October 14, 2020
October 14, 2020
On the final day of voter registration, a massive outage of the Virginia Election System as well as the Department of Motor Vehicles and the Virginia Employment Commission has left countless Virginians wondering if their registration will be counted.
Yesterday’s outage wasn’t the first time the Commonwealth’s voting system has come under scrutiny for lax security procedures. In 2016, the voter information system also crashed on the last day of voter registration which prompted an independent investigation by the Joint Legislative Audit and Review Commission (JLARC). In the study, the Commission pointed to an aging IT system, lack of reviews to confirm voters are assigned to the correct districts and a sense of politics invading the state’s Department of Elections.
In a 2018 interview with WRVA Radio, Gov. Northam brushed off the concerned cited by the Joint Legislative Review Commission. “We’ve made a lot of changes and I don’t think Virginians should worry that this is going to happen again.”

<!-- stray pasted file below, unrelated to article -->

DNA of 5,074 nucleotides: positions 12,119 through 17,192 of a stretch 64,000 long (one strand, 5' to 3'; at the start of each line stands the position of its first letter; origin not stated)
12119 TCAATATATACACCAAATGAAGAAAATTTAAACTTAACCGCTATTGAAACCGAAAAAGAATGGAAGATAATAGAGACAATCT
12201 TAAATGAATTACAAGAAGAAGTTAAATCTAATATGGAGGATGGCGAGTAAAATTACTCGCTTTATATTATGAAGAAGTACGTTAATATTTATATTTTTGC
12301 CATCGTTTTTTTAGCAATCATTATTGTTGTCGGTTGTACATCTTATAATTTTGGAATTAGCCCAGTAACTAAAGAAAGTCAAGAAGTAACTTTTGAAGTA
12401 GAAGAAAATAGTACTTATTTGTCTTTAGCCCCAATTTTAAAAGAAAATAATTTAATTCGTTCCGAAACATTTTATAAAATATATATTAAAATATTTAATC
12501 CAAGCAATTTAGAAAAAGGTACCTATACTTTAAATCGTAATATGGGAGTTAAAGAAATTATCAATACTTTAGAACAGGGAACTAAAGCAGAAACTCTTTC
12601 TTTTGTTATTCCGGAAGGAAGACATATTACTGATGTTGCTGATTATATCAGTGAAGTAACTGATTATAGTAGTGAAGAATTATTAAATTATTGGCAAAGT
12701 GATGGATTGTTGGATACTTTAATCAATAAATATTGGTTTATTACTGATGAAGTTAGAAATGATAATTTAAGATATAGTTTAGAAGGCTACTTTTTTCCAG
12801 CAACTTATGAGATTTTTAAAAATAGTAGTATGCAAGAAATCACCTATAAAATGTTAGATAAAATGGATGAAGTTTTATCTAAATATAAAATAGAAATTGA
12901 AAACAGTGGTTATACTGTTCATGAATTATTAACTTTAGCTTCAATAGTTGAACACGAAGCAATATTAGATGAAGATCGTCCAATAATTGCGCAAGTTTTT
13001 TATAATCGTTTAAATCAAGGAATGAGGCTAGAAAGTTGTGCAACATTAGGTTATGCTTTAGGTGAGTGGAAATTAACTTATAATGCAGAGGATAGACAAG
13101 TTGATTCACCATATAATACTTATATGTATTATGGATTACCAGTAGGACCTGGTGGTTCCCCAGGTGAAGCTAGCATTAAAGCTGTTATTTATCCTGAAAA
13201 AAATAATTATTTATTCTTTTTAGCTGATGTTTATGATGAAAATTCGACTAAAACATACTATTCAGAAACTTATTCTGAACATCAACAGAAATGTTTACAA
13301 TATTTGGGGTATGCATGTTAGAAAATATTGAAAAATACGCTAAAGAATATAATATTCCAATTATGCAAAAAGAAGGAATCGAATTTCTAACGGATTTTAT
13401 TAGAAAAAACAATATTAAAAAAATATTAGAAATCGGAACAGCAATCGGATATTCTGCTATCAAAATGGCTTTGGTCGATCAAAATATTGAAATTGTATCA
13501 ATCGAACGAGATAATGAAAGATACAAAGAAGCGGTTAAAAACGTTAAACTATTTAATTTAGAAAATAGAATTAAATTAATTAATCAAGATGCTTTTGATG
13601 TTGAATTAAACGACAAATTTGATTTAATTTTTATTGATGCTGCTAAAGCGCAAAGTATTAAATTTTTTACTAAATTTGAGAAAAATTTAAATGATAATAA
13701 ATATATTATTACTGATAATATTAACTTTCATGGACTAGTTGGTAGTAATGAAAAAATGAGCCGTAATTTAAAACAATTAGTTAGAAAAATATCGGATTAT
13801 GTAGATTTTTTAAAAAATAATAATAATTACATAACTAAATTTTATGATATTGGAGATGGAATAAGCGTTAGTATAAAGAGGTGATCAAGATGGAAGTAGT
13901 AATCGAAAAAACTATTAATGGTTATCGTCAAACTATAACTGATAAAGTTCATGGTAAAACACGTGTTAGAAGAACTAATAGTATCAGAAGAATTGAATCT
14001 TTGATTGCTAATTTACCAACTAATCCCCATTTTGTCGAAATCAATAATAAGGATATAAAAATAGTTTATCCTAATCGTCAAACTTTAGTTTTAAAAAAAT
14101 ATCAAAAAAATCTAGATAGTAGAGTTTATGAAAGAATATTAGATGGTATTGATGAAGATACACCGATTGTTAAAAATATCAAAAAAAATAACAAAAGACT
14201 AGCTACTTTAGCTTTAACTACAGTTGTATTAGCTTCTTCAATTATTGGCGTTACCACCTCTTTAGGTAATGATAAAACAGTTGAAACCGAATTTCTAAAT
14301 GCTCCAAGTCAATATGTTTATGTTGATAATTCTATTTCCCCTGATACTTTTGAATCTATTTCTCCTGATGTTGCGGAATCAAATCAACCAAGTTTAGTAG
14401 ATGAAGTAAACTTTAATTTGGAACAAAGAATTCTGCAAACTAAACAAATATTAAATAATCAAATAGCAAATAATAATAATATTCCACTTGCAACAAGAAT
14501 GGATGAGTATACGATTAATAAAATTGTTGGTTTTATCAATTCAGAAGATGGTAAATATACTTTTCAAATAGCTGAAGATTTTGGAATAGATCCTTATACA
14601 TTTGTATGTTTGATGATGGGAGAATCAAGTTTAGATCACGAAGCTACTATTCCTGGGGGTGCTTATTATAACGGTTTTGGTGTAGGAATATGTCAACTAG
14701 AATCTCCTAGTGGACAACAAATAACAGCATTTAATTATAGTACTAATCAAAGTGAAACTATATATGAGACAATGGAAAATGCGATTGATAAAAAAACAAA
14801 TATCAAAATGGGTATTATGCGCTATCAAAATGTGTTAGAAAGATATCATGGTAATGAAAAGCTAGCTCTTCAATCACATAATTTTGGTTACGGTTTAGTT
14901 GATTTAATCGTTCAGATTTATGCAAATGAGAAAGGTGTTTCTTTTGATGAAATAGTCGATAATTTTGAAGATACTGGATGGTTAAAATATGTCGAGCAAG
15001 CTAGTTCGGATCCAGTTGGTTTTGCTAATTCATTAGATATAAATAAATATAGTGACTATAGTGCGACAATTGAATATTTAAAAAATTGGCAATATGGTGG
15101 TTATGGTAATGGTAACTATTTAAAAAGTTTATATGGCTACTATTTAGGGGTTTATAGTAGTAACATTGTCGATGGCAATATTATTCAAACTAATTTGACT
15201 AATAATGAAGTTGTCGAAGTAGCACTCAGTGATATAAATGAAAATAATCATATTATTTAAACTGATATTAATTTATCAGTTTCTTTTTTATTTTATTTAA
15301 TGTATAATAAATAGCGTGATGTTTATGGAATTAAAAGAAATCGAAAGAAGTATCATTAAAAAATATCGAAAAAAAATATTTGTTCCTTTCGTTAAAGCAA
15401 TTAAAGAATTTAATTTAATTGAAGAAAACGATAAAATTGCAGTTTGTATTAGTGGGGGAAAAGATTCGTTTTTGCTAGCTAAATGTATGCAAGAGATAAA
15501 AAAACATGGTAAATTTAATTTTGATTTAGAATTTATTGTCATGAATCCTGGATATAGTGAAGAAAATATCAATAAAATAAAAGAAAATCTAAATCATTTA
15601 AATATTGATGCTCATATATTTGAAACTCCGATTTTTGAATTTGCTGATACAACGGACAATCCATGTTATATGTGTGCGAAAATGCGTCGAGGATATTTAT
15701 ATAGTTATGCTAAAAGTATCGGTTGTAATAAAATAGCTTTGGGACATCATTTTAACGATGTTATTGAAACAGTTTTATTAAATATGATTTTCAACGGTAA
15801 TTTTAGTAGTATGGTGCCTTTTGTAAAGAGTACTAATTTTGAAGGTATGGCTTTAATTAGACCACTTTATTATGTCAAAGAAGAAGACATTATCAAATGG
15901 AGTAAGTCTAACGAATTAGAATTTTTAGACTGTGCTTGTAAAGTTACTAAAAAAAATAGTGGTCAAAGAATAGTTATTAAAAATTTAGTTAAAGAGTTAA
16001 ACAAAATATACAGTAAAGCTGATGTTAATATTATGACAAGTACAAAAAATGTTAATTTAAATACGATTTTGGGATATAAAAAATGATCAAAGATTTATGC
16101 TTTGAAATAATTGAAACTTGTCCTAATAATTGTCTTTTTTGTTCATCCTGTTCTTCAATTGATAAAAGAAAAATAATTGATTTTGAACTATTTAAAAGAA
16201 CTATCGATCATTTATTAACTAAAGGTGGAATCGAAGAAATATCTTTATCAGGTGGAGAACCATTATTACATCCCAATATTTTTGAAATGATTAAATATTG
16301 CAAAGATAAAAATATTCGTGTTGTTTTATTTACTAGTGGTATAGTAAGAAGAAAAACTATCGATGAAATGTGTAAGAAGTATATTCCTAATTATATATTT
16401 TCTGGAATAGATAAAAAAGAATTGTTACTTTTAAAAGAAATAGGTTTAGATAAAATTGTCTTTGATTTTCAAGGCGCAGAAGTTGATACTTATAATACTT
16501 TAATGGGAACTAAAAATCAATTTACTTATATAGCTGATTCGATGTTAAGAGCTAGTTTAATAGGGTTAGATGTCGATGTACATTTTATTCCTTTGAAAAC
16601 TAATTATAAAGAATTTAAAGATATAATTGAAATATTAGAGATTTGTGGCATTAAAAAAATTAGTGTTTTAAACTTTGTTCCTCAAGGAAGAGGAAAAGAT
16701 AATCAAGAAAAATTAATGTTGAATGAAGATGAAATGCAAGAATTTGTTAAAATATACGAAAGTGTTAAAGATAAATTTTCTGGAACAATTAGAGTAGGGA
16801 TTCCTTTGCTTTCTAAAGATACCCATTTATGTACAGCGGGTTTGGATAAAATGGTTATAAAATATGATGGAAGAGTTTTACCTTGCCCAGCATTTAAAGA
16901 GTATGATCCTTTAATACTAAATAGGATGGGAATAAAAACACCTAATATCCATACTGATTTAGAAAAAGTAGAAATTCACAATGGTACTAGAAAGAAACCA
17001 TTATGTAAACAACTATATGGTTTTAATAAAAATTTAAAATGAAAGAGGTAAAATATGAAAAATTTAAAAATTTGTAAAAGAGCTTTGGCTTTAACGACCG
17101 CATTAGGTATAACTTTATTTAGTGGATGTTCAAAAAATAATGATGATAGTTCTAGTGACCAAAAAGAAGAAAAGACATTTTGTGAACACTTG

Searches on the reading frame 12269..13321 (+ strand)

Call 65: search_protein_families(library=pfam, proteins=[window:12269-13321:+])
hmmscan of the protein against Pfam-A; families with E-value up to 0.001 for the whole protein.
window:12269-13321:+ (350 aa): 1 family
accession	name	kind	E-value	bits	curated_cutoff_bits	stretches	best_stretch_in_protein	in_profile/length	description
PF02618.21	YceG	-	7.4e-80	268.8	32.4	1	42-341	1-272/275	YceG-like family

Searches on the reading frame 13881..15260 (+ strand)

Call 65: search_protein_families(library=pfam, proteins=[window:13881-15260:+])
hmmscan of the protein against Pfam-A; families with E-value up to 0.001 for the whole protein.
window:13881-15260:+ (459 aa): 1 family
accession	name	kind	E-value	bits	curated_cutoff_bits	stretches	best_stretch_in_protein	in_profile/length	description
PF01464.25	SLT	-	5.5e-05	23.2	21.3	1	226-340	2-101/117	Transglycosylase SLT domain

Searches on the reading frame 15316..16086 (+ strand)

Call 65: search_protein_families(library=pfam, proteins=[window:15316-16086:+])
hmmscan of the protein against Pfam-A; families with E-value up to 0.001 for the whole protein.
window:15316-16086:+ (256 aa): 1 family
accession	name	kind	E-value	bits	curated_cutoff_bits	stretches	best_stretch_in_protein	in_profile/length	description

But, in his press conference yesterday, Northam took a far less indignant tone related to Virginia’s election system by admitting that the state did not have a back-up plan for the severed cable that the caused the outage on the last day of voter registration. “Obviously, we still have a lot of work to do,” Northam said.
In a 2018 meeting with the State Board of Elections, Virginia Voter Registrars expressed their concern over automatic voter registration through the Department of Motor Vehicles which prompted Wise County Commonwealth’s Attorney Chuck Slemp to warn his fellow prosecutors to be weary of prosecuting certain voter fraud cases due to the “glitch” in the system.
“I believe that all Commonwealth’s Attorneys should be made aware of this issue because there may be a considerable risk of unfair prosecution of certain individuals statewide,” Slemp said after local voter registrars brought the issues to his attention.